Phase 1: 2 Free-Form progressive addition lenses, 1A-Basic and 1B-DRP, were created to evaluate the effect of personalization according to position of wear in the user satisfaction. Both lenses presented spherical base curves and had similar power distribution maps. However, they were calculated using different optimization methods for reducing oblique aberrations. Lens 1A-Basic was optimized using a basic merit function that does not consider the individual personal parameters of the user. Lens 1B-DRP was optimized using the technology Digital Ray- Path® (IOT, Spain) that personalizes the lens considering the position of wear of the frames according to parameters such as pantoscopic angle, wrap angle and back vertex distance.
Phase 2: Lenses 2A-Spherical and 2B-Camber were developed to determine the influence of base curve variations in the user visual perception. Both lenses were Free-Form personalized progressive lenses optimized by Digital Ray-Path technology. The lenses presented the same power distribution but were produced using different base curve characteristics. Lens 2A-Spherical was calculated using a simple spherical base curve. Lens 2B-Camber was calculated using a variable base curve semi-finished blank that increased in curvature from the top to the bottom of the lens (Camber®, Younger Optics, USA). In Figure 1, the differences can be seen between both frontal surfaces of the Phase 2 lenses.
Phase 3: 2 Free-Form personalized lenses, 3A-Standard and 3B-Steady, with Digital Ray-Path® technology and calculated with a variable base curve were created to evaluate the effects of mean power in the lateral areas of the lens. A merit function was used to calculate both lenses to try to get the same distribution of lateral astigmatism but showed variations in the spherical power. In the 3A-Standard lens, the mean power in the lateral areas of the lens presented a positive value and in the 3B-Steady lens, the mean power value in the lateral areas of the lens was near null.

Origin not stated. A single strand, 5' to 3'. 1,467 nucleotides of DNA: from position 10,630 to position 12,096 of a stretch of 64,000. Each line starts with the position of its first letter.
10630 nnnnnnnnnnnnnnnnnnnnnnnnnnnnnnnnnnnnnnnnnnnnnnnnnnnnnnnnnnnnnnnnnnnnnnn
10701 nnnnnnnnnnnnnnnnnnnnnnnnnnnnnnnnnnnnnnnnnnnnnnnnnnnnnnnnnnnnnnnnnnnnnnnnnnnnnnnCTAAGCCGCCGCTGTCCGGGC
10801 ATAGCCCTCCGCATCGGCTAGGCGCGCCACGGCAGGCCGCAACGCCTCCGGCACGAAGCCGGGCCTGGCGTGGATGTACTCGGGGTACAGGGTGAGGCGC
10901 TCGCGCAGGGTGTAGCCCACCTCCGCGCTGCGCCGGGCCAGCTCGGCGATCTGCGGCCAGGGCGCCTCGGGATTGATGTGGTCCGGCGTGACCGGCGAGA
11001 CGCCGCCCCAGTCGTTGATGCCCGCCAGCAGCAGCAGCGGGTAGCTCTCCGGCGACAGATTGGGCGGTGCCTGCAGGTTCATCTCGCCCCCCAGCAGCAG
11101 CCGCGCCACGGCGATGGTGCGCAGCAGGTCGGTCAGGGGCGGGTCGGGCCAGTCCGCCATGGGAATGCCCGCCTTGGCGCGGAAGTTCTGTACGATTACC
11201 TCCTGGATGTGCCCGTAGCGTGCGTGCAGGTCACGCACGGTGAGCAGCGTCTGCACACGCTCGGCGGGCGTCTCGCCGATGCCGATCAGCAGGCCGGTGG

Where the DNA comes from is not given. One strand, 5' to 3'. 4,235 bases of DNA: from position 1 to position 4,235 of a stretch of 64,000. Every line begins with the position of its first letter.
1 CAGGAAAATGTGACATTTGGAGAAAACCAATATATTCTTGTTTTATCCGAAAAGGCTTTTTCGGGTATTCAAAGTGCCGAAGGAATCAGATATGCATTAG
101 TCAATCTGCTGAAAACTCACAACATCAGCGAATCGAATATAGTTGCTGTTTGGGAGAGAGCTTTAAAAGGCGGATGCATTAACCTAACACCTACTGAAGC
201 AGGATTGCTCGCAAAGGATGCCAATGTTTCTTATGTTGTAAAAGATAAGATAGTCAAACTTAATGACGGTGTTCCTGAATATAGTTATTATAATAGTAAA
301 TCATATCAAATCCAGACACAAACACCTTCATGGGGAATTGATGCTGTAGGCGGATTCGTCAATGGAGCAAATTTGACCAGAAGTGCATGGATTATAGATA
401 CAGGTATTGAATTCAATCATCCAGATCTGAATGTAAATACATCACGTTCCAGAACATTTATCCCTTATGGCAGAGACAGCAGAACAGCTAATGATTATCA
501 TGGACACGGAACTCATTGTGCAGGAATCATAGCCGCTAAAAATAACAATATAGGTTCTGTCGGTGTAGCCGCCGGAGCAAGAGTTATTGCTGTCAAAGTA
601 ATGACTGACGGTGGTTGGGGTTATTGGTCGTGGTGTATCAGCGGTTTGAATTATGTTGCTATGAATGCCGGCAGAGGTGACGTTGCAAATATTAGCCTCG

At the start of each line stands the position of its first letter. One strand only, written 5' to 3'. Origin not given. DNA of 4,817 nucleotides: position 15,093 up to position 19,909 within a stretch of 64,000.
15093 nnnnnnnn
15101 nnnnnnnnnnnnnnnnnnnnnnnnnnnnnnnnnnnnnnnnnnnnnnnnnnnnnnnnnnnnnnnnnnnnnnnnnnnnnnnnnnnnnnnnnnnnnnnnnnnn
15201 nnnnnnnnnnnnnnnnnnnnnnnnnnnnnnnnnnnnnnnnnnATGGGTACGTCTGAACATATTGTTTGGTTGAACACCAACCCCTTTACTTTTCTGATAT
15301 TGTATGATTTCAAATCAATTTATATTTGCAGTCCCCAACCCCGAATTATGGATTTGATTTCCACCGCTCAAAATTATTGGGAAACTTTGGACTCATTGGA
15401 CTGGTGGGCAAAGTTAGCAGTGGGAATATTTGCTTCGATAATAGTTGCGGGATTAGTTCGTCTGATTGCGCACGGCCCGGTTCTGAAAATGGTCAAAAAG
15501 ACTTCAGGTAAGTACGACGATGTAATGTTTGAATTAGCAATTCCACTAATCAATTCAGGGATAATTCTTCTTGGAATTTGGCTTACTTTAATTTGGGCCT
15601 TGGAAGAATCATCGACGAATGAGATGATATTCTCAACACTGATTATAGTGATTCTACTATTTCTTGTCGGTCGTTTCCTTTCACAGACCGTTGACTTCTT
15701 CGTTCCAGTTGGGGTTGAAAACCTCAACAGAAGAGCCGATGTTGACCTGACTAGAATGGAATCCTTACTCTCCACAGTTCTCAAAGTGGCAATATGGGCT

For each user a theoretical analysis of the power maps was performed to compare the designs in use. Though most of the lenses used in this study were personalized, the power distribution maps obtained using mapping devices are not representative because the results do not show the perceived power of the user . Personalized Free-Form progressive lenses are calculated using the real position of wear of the lens considering the pantoscopic and wrapping angles and back vertex distance, etc. But in the case of mapping devices, they usually scan the lenses with rays that are parallel or almost parallel. This situation is different from the real user experience where the rays are directed with obliquity angles up to 50 degrees. To arrive at a correct visual simulation, a model of the lens-eye system was developed by calculating the exact ray tracing for the real position of wear, the defocus perceived by the user. For each of the lenses used in the study, the power maps for addition 2.00D lenses were obtained assuming a base curve of 6.00D and standard values for the personalization parameters (pantoscopic tilt of 8 degrees; wrapping angle of 5 degrees; back vertex distance of 14mm). For a better analysis of the real user power maps, the maps were represented using a spectacle frame with values of A=55mm and B=35mm. Finally, to determine the widths for the different visual areas, Sheedy definitions were used [7-9].